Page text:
2018-09-30 00:28

    Tolkien *can* write a story with a happy ending! It's a very charming tale, closer in style to "The Hobbit" than LOTR, but lighter and full of colloquialisms and word plays (many of which were lost on me!) that are rare in his other books. As he never prepared it to be published, there are a few loose ends and anomolies, but they are easily overlooked.

  • S.M. Carrière
    2018-09-20 07:39

    Oh my goodness this was an adorable read!It is a book for very young children, so don't expect anything heavy and involved - I finished the book in two hours (an hour a sitting).That said, one of the things I really, really, really love about Tolkien is that he doesn't pander to his audience. There are words and puns, usages and phrases that one would think that you would have to be older to understand and appreciate. Tolkien, however, does not ever so insult his audience. His complicated words and humorous phrases are intended to be read to (and by, I would assume) young children.I love that as, I've probably stated before, I as a young girl hated reading books that treated me like I was an imbecile with the vocabulary of your average orang-utan. I hated it as much as being talked down to by "adults" and not taken seriously.In fact, I read the foreword to the book, and in it the editors noted that Tolkien specifically decried the dumbing down of vocabulary in children's books. I feel I would have liked the man almost as much as I love his works.As a children's book, it is sublime. I seriously want children just so I can read them this book! Just kidding. That's not the only reason. The point is, this book is a wonderful tale from a wonderful imagination.Just be sure to remind yourself that you are reading a book intended for children, and you shouldn't be ever disappointed.Oh, and if you're a Tolkien nut enamoured with his works (like I am), do take the time to read the foreword. It sheds some light on how all of Tolkien's work, including this one, are interrelated. It's simply fascinating.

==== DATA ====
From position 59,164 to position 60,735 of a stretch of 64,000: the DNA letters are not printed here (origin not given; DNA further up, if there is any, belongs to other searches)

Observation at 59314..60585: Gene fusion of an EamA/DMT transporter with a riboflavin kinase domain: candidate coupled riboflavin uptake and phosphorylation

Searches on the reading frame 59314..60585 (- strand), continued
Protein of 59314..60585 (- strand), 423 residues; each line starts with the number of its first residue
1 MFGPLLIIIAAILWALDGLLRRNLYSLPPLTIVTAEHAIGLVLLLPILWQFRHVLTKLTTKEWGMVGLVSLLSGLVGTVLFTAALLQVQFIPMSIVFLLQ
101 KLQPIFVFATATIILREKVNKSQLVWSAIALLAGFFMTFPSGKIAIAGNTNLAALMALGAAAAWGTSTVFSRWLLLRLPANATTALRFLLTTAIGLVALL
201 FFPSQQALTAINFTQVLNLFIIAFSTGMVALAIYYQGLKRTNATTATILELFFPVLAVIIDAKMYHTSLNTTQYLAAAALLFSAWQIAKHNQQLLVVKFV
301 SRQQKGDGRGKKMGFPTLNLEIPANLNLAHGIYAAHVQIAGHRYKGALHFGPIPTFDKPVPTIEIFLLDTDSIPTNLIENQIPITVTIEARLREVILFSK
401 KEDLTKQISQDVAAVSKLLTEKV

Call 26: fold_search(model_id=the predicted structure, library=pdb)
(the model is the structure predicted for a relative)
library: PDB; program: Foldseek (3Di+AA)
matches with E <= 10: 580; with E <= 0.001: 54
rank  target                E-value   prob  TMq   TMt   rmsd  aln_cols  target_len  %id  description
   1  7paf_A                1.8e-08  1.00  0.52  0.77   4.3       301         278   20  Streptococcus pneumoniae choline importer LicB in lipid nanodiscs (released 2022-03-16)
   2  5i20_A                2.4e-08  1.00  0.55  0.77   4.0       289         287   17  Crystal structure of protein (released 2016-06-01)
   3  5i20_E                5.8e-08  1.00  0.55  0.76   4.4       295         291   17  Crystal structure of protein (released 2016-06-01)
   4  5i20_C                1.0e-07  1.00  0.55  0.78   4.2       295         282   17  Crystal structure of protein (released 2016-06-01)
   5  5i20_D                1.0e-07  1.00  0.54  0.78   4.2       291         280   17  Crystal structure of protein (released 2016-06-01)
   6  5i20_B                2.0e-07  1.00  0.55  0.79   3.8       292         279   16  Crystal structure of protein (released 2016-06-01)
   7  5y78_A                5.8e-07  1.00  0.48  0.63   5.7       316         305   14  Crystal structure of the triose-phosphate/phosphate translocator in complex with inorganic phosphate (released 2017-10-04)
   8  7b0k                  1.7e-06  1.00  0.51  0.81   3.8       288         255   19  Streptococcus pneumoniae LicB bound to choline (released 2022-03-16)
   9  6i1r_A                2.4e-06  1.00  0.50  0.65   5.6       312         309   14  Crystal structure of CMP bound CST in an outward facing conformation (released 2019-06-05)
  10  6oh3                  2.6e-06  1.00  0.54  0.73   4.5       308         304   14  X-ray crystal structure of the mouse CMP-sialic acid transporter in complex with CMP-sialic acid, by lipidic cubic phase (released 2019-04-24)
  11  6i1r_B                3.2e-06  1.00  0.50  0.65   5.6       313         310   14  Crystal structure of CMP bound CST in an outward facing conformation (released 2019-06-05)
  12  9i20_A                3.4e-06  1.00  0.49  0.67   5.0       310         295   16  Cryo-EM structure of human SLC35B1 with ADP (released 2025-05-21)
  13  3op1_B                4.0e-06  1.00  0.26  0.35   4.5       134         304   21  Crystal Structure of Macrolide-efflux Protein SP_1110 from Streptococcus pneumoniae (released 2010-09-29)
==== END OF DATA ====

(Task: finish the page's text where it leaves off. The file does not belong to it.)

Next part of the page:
• Bekah
    2018-10-04 23:22

    How could I NOT give this five stars? It was just too funny and adorable. Is it the best thing ever written? Certainly not. It's not even the best thing Tolkien ever wrote. But it is a really quirky story about magic and mischief and a lost dog. It doesn't hurt that the story was written as a way to cheer up Tolkien's son Michael when he lost a toy dog on a trip to the seaside. Just a short children's fantasy book, that would no doubt be a classic if it were not so overlooked and forgotten.

  • Tempo de Ler
    2018-10-14 00:31